If a week is too long in politics, two months are close to eternity. On that count, anything can happen between now and the announcement of the candidate(s) for the election of the President in July.
All the names doing the rounds are of the categories of kite-flying or wishful thinking. However, there is one name — Pranab Mukherjee — that is seen to be rapidly gaining ground. In fact, reports emanating from knowledgeable circles in the nation's capital would have it that his elevation is all but sewn up.
Of course, for the record, Pranabda has been dismissing all talk of his notional ascendancy as “speculative”.
But it cannot be denied that generally, of late, his body language is suggestive of one who is of it but not in it. It would be evident to any perceptive observer that he is gradually disengaging himself, or being withdrawn, from arenas where he would have been a conspicuous player.
One cannot blame him, were he to be tempted by the broad, restful, sunny uplands of the Rashtrapathi Bhavan. He has been bearing a tremendous strain as the Government's trouble shooter and a person of all seasons.
There is no knowing the number of times he has sprung to the rescue of the Government, whenever it found itself in a crisis.
The kind of political marathon this 76-year old veteran has run would have left anybody else totally prostrate and drained out.
GOODBYE TO ACTIVE POLITICS
But does that inevitably mean that the President's post is the best suited for him? In popular perception, the sprawling mansions of the Rashtrapathi Bhavan and Raj Bhavans are seen as places to consign politicians and public figures who have nuisance value or for whom no other use can be found.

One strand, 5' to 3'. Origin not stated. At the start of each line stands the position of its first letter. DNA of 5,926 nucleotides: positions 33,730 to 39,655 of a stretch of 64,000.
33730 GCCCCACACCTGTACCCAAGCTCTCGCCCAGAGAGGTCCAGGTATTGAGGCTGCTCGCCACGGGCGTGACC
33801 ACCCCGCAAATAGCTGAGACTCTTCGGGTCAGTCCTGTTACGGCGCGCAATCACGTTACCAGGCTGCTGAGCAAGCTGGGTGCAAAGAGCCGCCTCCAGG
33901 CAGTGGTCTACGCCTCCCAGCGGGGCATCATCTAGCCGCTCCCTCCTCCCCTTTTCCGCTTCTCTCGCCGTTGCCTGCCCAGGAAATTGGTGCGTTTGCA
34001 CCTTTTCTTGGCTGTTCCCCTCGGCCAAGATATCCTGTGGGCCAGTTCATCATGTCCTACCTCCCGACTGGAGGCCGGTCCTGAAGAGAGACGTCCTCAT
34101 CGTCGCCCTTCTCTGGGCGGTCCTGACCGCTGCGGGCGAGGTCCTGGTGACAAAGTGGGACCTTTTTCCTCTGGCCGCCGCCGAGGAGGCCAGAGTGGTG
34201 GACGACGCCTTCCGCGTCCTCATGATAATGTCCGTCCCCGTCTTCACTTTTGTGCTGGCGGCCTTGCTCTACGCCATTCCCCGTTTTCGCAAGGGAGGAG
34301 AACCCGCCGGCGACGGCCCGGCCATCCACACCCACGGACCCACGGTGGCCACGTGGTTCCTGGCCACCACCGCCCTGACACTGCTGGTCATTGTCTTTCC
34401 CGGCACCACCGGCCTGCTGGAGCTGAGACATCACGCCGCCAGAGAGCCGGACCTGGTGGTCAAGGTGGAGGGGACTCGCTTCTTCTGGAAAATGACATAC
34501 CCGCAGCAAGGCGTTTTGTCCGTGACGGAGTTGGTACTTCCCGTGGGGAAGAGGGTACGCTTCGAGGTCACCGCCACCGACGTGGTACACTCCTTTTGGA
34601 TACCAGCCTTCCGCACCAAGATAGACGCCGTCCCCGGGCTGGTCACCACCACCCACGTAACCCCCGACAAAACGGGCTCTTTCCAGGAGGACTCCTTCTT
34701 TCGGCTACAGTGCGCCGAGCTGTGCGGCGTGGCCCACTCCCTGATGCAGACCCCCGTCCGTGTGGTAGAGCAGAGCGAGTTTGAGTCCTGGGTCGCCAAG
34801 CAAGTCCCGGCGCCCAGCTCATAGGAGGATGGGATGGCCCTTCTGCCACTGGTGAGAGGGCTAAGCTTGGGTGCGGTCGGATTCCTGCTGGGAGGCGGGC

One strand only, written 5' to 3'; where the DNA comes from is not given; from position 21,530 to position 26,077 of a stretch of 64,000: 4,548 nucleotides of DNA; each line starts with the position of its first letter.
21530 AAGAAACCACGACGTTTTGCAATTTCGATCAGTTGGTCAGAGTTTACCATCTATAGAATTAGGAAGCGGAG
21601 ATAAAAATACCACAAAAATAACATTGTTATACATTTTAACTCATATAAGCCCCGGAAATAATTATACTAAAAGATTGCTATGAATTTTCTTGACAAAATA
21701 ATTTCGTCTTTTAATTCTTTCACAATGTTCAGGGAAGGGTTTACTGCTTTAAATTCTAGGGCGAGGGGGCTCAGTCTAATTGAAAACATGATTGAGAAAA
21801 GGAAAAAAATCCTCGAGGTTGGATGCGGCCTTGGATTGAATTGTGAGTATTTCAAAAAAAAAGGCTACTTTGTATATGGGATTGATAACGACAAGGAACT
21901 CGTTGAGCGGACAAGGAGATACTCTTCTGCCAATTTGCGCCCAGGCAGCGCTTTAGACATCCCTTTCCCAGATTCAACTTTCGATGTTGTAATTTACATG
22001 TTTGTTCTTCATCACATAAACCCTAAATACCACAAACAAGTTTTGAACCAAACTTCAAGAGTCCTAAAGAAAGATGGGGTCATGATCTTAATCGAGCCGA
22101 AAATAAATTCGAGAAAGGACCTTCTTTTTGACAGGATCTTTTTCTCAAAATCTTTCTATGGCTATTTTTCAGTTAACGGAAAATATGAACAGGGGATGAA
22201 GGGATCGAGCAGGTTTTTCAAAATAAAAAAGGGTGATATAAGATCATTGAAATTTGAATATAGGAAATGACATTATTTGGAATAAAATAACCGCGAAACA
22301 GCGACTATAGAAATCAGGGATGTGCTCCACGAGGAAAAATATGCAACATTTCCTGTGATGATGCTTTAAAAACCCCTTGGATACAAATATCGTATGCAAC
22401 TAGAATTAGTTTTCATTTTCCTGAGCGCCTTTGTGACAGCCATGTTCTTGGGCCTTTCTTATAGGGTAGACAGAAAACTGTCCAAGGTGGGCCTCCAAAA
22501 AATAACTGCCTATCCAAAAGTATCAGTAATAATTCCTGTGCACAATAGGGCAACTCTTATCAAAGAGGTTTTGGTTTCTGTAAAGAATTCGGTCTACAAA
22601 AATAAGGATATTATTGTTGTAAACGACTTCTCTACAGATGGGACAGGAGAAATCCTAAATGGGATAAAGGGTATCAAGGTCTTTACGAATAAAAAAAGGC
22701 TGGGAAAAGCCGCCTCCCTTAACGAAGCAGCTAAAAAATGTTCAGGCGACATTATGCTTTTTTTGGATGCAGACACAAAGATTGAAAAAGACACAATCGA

Even his detractors would not say that Pranabda fits into that description.Is it, then, that Pranabda himself has passed the word round that he is keen, for reasons of his own, to bid goodbye to active politics and get away from it all?
Having closely watched his career from his and my Bengal days, I bet, he will soon find it irksome to keep himself under wraps in Lutyens' cavernous catacombs.
I doubt whether, given his abundant energy, intelligence and inability to suffer fools, he would be able to contain himself when he sees mistakes being made or dire crises looming and whether he can restrain himself on such occasions from wanting to play a mentoring role.
I suspect that, given his impatient temperament, and in the context of the troublous political landscape that is taking shape in this country, Pranabda will be miserable in the Rashtrapathi Bhavan, all the time forced to walk on the razor's edge and make compromises with the dictates of his own judgment.
On the other hand, any kind of intervention on his part, however unobtrusively and sparingly made, and however justified in worldly wise terms, will be construed as the thin end of the wedge upsetting the state of delicate equilibrium that should be maintained between the President and the Government of the day.
If it's the UPA that is behind the move to kick him upstairs, the question that legitimately arises is: Why is the Government so deliberately denying itself his known political skills just when the general election is round the corner and his mastery of the art and science of winning friends and influencing people will be most needed?
Is it that someone is wanting him to be taken out of the Prime Ministerial sweepstakes in 2014?
Finally, there is a clinching reason why it is wise for Pranabda to stay out of the Presidential race. From the time his name came to the fore, the blogospheres and the social networking Web sites are filled with excerpts relating to him from the Shah Commission's report on the excesses committed by him during the Emergency.
The finding of the L. P. Singh Committee which processed the report and of which I was the Member-Secretary, shows Pranabda, who was then the Minister of State for Finance, in a poor, and indeed, sadistic, light, as a sidekick of Sanjay Gandhi.
Pranabda should not allow Rashtrapathi Bhavan once again to become the focal point of unsavoury controversies.